The Panel finds the copyright notice used on the “www.baratasbelstaff.com” website is a further indication of the Respondent’s attempts to pass off the Websites as websites of, or otherwise approved or authorised by, the Complainant. The Panel also notes the goods on the Websites are offered for sale at very low prices.
In all the circumstances, the Panel finds sufficient evidence has been adduced to enable the Panel to draw the inference that the Websites have been used to offer for sale counterfeit goods under the Trade Mark.
The Respondent has failed to show that it has acquired any trade mark rights in respect of the disputed domain names or that the disputed domain names are used in connection with a bona fide offering of goods or services.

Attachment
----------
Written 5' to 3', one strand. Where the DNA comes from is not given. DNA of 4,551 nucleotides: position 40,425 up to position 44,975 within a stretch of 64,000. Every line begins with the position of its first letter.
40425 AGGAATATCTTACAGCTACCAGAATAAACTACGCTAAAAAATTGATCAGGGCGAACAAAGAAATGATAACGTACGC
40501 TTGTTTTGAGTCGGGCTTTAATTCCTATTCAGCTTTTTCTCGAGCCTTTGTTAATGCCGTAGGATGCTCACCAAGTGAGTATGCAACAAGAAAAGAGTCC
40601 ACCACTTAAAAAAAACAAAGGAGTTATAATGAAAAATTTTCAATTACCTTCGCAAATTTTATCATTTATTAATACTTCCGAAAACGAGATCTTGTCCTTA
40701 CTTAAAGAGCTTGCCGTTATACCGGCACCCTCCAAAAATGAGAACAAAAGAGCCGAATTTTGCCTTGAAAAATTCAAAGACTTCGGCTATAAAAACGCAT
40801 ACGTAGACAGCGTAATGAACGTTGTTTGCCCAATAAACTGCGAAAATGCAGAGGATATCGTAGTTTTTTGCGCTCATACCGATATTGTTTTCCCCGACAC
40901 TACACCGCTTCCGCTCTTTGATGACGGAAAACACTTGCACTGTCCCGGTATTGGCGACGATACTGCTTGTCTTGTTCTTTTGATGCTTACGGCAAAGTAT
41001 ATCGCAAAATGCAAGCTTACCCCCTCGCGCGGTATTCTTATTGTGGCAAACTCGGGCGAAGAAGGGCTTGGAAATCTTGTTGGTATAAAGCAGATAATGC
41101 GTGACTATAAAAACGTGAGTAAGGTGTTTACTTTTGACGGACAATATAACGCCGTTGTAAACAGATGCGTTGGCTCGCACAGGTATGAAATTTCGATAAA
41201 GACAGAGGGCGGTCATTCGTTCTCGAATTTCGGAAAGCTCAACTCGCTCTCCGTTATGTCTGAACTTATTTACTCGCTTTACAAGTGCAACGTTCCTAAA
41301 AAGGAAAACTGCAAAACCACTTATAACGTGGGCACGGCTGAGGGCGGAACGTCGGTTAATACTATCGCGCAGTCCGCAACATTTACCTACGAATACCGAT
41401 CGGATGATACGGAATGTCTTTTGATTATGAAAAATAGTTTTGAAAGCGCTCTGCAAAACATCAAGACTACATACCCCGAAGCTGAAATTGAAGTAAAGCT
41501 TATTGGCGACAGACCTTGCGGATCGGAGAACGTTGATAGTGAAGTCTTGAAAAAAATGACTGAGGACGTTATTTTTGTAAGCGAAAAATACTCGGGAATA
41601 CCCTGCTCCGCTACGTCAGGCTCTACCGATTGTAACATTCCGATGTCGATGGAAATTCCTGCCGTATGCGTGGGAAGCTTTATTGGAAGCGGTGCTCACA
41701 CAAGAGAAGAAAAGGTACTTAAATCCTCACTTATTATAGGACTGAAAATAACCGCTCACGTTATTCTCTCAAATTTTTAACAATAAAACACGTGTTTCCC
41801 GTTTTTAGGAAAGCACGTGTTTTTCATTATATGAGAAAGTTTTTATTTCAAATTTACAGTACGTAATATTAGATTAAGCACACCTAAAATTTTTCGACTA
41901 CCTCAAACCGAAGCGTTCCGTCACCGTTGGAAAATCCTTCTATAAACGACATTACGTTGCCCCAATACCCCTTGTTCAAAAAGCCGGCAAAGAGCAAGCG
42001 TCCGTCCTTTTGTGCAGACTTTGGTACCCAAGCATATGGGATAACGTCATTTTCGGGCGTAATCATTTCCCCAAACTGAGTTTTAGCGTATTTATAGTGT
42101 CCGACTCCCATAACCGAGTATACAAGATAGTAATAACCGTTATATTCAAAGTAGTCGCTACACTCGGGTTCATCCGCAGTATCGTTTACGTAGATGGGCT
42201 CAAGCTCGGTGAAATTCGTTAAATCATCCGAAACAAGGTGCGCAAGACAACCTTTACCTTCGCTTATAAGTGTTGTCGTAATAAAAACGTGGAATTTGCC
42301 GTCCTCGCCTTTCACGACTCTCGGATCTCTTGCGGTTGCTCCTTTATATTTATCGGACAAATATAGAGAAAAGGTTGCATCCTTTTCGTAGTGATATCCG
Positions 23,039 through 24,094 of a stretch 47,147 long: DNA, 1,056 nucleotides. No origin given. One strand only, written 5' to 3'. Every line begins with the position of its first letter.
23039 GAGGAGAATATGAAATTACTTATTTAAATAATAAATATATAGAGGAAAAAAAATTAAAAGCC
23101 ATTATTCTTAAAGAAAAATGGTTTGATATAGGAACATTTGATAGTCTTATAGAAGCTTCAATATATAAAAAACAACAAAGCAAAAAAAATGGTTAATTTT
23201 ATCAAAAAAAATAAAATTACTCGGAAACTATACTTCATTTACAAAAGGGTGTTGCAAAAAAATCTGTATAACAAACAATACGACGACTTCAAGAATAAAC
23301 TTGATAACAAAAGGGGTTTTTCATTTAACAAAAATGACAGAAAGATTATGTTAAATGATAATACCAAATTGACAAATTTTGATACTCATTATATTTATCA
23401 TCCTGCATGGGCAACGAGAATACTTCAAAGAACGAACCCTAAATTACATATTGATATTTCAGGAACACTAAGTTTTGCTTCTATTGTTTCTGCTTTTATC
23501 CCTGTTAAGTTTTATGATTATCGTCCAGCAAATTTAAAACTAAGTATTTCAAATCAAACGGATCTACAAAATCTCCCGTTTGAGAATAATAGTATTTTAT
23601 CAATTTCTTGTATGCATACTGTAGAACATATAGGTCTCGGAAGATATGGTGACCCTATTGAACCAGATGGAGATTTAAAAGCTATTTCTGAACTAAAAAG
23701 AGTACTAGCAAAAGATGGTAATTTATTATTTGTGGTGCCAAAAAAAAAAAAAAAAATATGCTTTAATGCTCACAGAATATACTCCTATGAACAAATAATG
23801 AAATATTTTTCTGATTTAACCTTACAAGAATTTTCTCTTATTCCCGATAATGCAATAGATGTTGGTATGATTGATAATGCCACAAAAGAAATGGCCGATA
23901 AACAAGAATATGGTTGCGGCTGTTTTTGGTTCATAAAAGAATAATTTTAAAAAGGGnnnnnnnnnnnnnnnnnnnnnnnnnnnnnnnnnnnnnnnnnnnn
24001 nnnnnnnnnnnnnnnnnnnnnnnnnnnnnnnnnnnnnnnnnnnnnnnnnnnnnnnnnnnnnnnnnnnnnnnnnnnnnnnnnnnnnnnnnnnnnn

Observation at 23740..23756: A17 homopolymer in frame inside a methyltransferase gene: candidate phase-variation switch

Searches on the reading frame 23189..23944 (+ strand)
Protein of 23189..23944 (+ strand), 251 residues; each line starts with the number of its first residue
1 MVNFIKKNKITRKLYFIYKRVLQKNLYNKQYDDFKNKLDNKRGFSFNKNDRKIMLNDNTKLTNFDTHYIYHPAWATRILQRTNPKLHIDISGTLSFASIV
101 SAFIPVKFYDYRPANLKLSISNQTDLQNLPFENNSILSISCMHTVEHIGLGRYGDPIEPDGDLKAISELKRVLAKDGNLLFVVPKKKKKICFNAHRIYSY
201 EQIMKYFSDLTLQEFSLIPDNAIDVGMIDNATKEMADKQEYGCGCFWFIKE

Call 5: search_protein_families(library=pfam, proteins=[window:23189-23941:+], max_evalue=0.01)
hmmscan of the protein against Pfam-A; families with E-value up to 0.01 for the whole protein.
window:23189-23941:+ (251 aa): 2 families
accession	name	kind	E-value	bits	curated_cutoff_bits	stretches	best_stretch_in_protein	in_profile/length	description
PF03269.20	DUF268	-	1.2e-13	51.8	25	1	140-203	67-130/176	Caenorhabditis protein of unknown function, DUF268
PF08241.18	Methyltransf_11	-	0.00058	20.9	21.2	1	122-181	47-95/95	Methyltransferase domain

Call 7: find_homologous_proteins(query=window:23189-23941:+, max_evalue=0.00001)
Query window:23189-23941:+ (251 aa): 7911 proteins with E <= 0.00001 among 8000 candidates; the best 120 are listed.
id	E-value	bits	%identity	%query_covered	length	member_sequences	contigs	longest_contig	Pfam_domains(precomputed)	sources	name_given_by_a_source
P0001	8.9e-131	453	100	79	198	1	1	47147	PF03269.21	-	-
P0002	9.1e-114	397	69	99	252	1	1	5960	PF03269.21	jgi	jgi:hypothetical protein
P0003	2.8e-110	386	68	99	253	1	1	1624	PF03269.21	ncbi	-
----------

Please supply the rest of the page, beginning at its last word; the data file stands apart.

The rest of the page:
There has been no evidence adduced to show that the Respondent has been commonly known by the disputed domain names.
There has been no evidence adduced to show that the Respondent is making a legitimate non-commercial or fair use of the disputed domain names.
The Panel finds that the Respondent has failed to produce any evidence to establish rights or legitimate interests in the disputed domain names. The Panel therefore finds that the Complaint fulfills the second condition of paragraph 4(a) of the Policy.
C. Registered and Used in Bad Faith
Pursuant to paragraph 4(b)(iv) of the Policy, the following conduct amounts to registration and use of the disputed domain names in bad faith on the part of the Respondent: